From Baptist Health South Florida
3 min. read
From the common cold to the latest cancer breakthrough, you can now get the latest information on a range of health topics from Baptist HealthTalk podcasts.
The podcasts provide the latest facts and figures directly from the experts at Baptist Health South Florida. Each week, the moderator for the podcasts, Jonathan Fialkow, M.D., deputy medical director, chief of cardiology and a certified lipid specialist at Miami Cardiac & Vascular Institute, and his guests will offer lively discussions on topics that are making headlines or those most important to you and your family.
“As a practicing physician for almost 30 years, I often see patients who are kind of confused about things they’re told or they hear from relatives, or they read things in the paper and they are really not sure what it means from their health standpoint,” explains Dr. Fialkow at the beginning of the first Baptist HealthTalk podcast.
“We’re told this is good for us one week and it can be bad for us the next week,” he continues. “We’re told that if we eat this magical thing, we’ll live forever. And if we don’t do this well, we’ll have problems. So it gets very confusing. Our goal with these podcasts is to speak with experts within Baptist Health South Florida and review the kinds of questions that I and others have and we hear about — and provide some clarity for our listeners.”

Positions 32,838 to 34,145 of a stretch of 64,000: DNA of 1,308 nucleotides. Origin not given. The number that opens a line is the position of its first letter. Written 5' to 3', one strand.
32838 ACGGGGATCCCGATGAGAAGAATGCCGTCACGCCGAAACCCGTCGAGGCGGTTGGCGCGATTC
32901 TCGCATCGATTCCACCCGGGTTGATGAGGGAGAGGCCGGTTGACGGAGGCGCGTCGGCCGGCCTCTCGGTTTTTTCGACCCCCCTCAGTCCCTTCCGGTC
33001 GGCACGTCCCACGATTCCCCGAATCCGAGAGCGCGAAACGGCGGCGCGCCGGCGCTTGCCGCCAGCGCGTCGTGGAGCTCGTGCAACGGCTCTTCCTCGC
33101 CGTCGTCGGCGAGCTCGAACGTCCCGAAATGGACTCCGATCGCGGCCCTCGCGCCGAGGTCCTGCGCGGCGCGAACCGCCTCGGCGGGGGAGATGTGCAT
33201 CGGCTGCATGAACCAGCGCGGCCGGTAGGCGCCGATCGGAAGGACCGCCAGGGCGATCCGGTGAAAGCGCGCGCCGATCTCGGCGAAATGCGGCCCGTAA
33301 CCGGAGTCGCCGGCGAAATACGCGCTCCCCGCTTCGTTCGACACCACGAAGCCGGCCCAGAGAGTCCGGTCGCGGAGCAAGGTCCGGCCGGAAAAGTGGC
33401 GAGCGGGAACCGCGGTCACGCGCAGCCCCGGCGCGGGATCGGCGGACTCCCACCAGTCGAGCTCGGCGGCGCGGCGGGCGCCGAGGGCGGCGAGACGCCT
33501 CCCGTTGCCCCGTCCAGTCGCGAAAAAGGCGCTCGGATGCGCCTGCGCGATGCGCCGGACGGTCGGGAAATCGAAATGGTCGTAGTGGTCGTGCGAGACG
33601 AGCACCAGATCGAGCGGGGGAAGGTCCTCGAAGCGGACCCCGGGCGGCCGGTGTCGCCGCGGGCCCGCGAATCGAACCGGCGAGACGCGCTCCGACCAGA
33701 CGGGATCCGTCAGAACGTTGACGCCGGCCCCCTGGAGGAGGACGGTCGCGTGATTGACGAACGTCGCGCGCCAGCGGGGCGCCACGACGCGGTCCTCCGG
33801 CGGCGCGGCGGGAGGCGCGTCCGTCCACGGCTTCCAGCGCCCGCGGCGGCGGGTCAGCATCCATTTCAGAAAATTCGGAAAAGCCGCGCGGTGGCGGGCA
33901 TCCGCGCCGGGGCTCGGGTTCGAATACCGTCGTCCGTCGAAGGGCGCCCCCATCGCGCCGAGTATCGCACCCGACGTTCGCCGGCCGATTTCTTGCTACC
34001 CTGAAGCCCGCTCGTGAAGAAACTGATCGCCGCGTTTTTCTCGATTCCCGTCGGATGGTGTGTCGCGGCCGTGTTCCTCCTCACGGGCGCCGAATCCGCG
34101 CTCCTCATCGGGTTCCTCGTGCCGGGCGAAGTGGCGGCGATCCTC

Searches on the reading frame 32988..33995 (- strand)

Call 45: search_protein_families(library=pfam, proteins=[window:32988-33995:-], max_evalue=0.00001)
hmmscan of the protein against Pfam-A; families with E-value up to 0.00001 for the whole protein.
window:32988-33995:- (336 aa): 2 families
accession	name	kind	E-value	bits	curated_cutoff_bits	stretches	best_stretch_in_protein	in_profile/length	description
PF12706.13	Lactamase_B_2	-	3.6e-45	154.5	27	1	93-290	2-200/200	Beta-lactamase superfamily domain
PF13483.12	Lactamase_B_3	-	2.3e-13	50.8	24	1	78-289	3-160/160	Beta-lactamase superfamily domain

The first three podcasts have Dr. Fialkow speaking with:
Dr. Fialkow: I love the smell of a cup of coffee on Sunday morning with my newspaper and my dogs at my feet. It really brings relaxation to me. What would you say are the positives of caffeine, besides that experience and that taste component?
Dr. Del Conde: I think that anyone who has consumed caffeine can tell you what the positive effects are. Without reading any of the scientific literature, you know what caffeine does to you. It makes you more alert. I would actually say it probably makes you smarter. You can problem-solve quicker — whether there’s a component of placebo effect or not — I think there could be some debate. But there’s no question that it will activate you, both mentally as well as physically. So people do feel better and they can perform better with caffeine (without overdoing it.) That’s something that we’ve established.
Dr. Fialkow: Explain to the listener the difference between vaping and smoking combustible products.
Dr. Hernandez: We say — combustible versus non combustible. So combustible refers to the cigarettes that you’ve come to know. The use of cigarettes peaked in the 1950s, and we’ve done a really good job with education and public health, and the rate of smoking has never been lower. It just keeps on going down. But on the flip side, I would say since the advent of e-cigarettes — specifically in 2015 when the Juul came out — the use among adolescents, teenagers and people in their early 20s — has completely exploded.
Dr. Fialkow: We think that back pain is part of aging, but actually it’s increasing in frequency at all age groups. Is that correct?
Dr. Tolchin: Yes, I even see people in their 20s and 30s in the office with back pain, and there’s lots of reasons for that. You mentioned aging. So, certainly as our population lives longer that certainly is the case with degenerative issues regarding back pain. Everyone is going to have degenerative changes, which is a fancy word for arthritis. We’re all going to develop that at certain times in our lives — some people earlier than not. And some people also due to heredity and even obesity and diabetes.
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